The Hubble Space Telescope spots three galaxies about to collide

The three galaxies in the constellation Boötes are on a collision course and will eventually merge into a single huge bright galaxy.

A stunning new image from the Hubble Space Telescope shows three galaxies heading for a collision and merger. While galactic collisions are fairly common, this one is rare because each of the trio of galaxies is currently in the throes of birthing new stars.

Three galaxies in the constellation Boötes imaged by the Hubble Space Telescope as they are heading for a collision. (Image credit: ESA/Hubble & NASA, M. Sun)

The three galaxies, seen in the constellation Boötes, will eventually merge to form a single large galaxy. In the process, the spiral structure the galaxies now exhibit will be wiped out as a result of gravitational interactions between the trio.

The image shows the three galaxies, collectively known as SDSSCGB 10189, close enough to appear to be merging. The shapes of the galaxies are already distorted and strands of gas and dust can be seen linking them. The three galaxies are emitting a great deal of light. 

As the collision unfolds, an unconnected spiral galaxy to the left sits serenely, almost like a cosmic equivalent of a passer-by "rubbernecking" a more down-to-Earth-collision taking place on a highway here on our planet.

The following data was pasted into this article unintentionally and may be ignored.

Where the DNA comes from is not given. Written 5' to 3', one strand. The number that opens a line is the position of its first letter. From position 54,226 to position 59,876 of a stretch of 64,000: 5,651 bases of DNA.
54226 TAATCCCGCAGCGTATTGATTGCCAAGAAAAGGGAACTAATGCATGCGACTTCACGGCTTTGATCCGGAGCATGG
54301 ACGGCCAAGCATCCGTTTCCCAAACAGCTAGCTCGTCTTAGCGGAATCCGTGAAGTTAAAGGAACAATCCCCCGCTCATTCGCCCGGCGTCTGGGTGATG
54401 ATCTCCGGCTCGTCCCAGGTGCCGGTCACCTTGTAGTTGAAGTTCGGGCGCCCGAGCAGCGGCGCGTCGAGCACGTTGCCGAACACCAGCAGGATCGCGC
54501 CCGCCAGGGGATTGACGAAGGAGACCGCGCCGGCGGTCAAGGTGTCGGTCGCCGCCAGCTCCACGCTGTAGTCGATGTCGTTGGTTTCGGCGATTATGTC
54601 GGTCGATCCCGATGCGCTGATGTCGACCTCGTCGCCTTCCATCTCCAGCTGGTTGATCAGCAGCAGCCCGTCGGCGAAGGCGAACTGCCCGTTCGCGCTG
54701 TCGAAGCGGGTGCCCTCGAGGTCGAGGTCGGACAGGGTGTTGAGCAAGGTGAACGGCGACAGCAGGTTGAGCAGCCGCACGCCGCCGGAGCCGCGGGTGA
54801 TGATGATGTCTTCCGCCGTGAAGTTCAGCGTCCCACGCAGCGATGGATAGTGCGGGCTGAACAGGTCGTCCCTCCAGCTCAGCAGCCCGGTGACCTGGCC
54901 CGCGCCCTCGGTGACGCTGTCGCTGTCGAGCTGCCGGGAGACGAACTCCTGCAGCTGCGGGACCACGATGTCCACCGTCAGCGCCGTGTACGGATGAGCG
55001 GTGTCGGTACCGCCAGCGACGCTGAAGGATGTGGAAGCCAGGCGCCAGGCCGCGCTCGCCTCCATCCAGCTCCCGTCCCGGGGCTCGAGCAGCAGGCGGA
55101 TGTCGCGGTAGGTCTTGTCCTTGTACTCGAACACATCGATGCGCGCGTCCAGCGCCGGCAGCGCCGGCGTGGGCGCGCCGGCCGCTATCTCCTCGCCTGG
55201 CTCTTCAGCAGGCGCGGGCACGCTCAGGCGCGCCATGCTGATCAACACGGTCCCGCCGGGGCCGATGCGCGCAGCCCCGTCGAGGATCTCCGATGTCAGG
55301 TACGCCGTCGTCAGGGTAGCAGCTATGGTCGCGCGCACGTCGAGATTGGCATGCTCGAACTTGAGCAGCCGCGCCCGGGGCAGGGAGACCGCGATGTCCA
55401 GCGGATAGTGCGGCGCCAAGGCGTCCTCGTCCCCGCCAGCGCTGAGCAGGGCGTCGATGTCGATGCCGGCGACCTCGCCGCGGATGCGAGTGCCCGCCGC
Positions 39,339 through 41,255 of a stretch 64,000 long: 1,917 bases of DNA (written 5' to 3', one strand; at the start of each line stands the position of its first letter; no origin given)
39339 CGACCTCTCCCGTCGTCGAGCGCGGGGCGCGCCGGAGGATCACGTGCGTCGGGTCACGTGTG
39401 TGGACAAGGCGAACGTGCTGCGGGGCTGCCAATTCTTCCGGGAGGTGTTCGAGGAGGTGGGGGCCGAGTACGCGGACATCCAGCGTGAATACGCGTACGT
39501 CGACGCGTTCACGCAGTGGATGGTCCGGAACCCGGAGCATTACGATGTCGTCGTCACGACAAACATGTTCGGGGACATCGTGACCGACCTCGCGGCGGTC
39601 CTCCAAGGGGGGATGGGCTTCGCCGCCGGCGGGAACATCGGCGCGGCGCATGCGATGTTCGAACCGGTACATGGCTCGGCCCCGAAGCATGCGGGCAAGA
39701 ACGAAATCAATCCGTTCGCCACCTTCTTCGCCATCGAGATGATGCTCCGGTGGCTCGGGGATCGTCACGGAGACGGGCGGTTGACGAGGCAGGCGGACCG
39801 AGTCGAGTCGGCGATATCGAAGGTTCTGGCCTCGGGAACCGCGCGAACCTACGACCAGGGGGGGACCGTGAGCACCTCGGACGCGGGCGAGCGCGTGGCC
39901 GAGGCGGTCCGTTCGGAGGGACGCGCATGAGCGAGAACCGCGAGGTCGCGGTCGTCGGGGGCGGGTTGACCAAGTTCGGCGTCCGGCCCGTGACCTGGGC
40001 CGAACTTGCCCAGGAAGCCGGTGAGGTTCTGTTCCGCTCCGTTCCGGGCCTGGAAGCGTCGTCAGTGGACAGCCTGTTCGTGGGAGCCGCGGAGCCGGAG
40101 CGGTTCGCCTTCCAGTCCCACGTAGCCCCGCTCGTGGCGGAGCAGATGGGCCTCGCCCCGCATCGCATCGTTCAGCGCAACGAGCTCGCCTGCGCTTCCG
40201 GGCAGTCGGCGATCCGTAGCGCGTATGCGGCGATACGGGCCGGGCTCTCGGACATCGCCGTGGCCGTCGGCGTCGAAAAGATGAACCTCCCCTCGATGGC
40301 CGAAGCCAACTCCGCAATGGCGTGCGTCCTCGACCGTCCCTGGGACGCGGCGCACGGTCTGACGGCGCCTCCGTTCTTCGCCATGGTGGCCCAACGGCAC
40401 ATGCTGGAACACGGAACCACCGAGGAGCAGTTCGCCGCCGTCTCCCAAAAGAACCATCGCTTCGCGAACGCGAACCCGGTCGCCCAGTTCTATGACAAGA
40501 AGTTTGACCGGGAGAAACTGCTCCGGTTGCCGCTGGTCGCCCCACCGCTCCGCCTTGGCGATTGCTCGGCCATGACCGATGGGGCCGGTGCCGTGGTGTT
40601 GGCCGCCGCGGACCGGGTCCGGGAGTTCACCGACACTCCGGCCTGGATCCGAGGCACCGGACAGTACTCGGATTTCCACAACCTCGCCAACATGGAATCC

Within SDSSCGB 10189 the three large star-forming galaxies are just 50,000 light-years apart from each other. While this may seem like a vast distance that doesn't carry much danger of collision, in cosmic terms it's actually very close. For example, Andromeda, the nearest galaxy to our own Milky Way, is over 2.5 million light-years away from the sun.

The new Hubble Space Telescope image is part of an investigation into the origins of the largest and most massive galaxies in the universe, which astronomers call Brightest Cluster Galaxies (BCGs).

BCGs form when a large galaxy swallows smaller galaxies or when gas-rich galaxies like this trio collide and merge. Such cluster galaxies can be used to trace the formation of galactic clusters, which are immense cosmic structures consisting of hundreds or even thousands of galaxies. Scientists also hope that BCGs could provide hints about the evolution of the so-called "cosmic web," the tangled structure of clumps and filaments of material formed by dark matter that connect individual galaxies within a cluster.

There is still a controversy surrounding BCGs and at what time in the 13.8 billion-year history of the universe they formed. Some astronomers think these massive bright galaxies formed during an early epoch of the universe when it was about 19% of its current age. Others think BCGs are still forming and evolving today. 

The merger of SDSSCGB 10189 could result in the birth of a BCG and thus could finally shed light on the mystery of how and when these massive bright galaxies form.

Post a Comment